Victor Valdez Report – 12-7-09 – anonymous

I’m writing about Victor Valdez. He was a good man who had the problem of being Hispanic in a predominantly Anglo-Saxonized white man’s prison. Language was a definite barrier for him from the very beginning.

The Officers would badger him on purpose because they knew he’d go off when he became frustrated.

A few months ago he came back from the hospital for his kidney treatment and he was complaining about the abdominal pain and bruises on his arms and forehead. Seems he’d had a “communication problem” about signing the form saying he had refused treatment. He never refused treatment; they just wanted to cover their handling of the situation and his beating by Staff prison officers. He said Damariscotta Hospital took X-rays for complaints of abdominal pain.

On the last night we saw him alive, Officer ­­­_______ badgered him and the incident in mention did not have a Spanish interpreter, although the interpreter came in to remove him from his cell. When he was in the hall, we could hear his screams of abuse and then in Seg [Segregation] he was maced while in handcuffs.

Wish this could have been on better terms, but life is how it is. Sure we committed crimes and a Judge punished us, but is this punishment supposed to occur daily in perpetuity. Are the officers now judges and executioners all in one package? Are they above the law?

When I am released someday I plan on becoming an advocate for those who cannot effectively speak for themselves.

Please do not use my name.

Franklin Higgins 1-21-10

I left Echo Pod at about 4:30 P.M. to go to early medical to do an Accu Check as I am a diabetic. I do not know what went on in the Pod until Mr. Valdez was led into medical about 20 minutes later. Repeatedly asking OFC ____, ______ and Sgt. ______, “What did I do?” “What Did I Do?”

When I saw Mr. Valdez he had blood all over his left arm and back which was very fresh. And it was very obvious by the way OFC ____ and _____ were holding Mr. Valdez that they were in fact exerting excessive force. These OFC’s were both 2 to 2 ½ times the size of Mr. Valdez.

On numerous occasions Mr. Valdez voiced fear and concerns about OFC ____ and OFC ___ who had transported him to his dialysis appointments and scratched and bruised him up, pushed him into walls and doors, defecated gas in his face, violently forced him to sign refusals so that they wouldn’t have to transport him to his appointments.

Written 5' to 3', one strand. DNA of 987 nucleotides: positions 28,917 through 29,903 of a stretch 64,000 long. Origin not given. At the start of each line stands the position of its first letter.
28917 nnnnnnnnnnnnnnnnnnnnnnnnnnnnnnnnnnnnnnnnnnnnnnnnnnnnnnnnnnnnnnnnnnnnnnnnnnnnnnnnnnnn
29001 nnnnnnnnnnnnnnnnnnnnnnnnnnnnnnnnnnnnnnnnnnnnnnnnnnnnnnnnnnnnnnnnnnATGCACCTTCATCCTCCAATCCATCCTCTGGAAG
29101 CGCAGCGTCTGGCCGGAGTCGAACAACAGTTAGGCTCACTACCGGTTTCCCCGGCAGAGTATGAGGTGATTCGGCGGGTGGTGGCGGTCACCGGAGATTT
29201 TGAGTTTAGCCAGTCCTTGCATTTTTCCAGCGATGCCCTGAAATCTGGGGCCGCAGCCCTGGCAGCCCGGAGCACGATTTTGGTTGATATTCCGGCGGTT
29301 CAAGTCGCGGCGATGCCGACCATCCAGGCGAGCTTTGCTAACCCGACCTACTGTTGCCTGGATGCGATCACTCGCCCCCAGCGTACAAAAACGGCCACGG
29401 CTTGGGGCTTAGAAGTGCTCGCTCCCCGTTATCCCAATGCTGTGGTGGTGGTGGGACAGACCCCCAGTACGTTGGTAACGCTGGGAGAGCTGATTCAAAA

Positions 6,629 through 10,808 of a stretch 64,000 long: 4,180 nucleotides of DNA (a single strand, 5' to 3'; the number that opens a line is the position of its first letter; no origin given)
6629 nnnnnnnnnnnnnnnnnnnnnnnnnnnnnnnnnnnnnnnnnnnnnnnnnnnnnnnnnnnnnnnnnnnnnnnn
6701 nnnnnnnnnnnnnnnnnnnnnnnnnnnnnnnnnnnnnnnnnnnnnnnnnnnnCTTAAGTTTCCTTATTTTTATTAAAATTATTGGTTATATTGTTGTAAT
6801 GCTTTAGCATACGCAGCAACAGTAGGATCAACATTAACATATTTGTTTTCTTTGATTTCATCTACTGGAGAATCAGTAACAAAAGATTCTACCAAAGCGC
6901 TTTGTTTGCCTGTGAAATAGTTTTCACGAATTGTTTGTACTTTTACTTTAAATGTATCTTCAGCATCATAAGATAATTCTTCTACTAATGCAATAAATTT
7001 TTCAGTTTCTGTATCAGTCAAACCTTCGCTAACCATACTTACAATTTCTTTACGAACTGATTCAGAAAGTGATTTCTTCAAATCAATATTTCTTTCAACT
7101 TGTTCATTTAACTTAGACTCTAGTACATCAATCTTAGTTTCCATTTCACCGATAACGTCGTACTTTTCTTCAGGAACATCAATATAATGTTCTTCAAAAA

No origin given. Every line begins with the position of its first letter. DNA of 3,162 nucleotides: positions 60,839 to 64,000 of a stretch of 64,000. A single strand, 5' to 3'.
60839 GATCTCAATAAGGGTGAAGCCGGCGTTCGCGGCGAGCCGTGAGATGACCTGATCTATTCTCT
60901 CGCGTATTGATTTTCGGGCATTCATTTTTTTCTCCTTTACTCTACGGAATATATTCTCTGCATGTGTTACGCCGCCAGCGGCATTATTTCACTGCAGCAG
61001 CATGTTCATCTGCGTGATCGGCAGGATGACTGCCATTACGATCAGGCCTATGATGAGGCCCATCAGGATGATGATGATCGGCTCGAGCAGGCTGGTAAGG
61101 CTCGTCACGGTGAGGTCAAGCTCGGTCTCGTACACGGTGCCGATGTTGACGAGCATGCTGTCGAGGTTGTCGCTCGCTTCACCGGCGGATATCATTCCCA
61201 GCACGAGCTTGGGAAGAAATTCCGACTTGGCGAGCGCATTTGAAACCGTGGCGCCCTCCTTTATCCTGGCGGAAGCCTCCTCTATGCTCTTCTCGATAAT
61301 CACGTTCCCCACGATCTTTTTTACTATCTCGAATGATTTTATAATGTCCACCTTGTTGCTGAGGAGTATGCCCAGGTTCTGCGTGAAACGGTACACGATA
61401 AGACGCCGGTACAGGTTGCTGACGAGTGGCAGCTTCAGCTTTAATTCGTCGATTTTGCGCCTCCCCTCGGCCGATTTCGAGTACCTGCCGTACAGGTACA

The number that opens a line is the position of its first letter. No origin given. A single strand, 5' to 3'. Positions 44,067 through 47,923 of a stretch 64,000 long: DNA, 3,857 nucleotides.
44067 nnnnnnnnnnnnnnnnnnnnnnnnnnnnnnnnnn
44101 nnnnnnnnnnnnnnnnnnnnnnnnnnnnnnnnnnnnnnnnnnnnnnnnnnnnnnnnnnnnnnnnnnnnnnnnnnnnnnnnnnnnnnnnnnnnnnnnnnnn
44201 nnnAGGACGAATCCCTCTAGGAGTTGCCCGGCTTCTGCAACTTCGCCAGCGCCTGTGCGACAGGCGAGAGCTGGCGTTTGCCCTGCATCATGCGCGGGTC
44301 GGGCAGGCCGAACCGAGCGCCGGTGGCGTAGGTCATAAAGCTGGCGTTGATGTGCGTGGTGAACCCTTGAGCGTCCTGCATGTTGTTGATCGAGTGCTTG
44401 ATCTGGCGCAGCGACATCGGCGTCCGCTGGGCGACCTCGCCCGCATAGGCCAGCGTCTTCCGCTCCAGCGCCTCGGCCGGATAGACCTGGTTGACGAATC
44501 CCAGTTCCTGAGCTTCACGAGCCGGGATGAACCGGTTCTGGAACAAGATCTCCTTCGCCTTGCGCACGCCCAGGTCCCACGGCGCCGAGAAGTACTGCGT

Mr. Valdez is an older prisoner with heart problems, kidney failure and a language barrier, which in my opinion much of this treatment must a person endure before someone will come to his aid and do something about it to those responsible for this torture?

Even during the time that Mr. Valdez was being Tagged In and not allowed out of his cell he kept asking everyone, “What Did I Do?”

Pedro E. Santiago – Victor Valdez report – 1-14-10

I could testify to what Victor told me the 5th of Nov. 2009, which was when he asked me to help him write a grievance about how he was being discriminated against by the security officer that escorted. His exact words were “These people are going to kill me.” I took it as it was just him hypothetically speaking. Now I must carry the weight of his death on my shoulders.

I also could testify to the fact that there is a language barrier. Just recently ACA* were here and I approached them and told them that there aren’t Spanish materials to follow through writing a grievance nor appeals regarding disciplinary matter. So they issued Spanish Housing Rules. But . . . .no one provided the Spanish grievance forms or appeal forms.

. . . . I never got to help Victor on that grievance. I was lugged to Seg to begin a disciplinary sanction deemed against me unfairly Nov. 5, 2009. When I returned he was dead.

Sincerely, Pedro E. Santiago

*The American Correctional Association examines prisons. Some prison activists feel the ACA is not careful in examining how prisoners are treated, the quality of medical care, violence, etc and that it acts as the trade association of the Corrections Industry.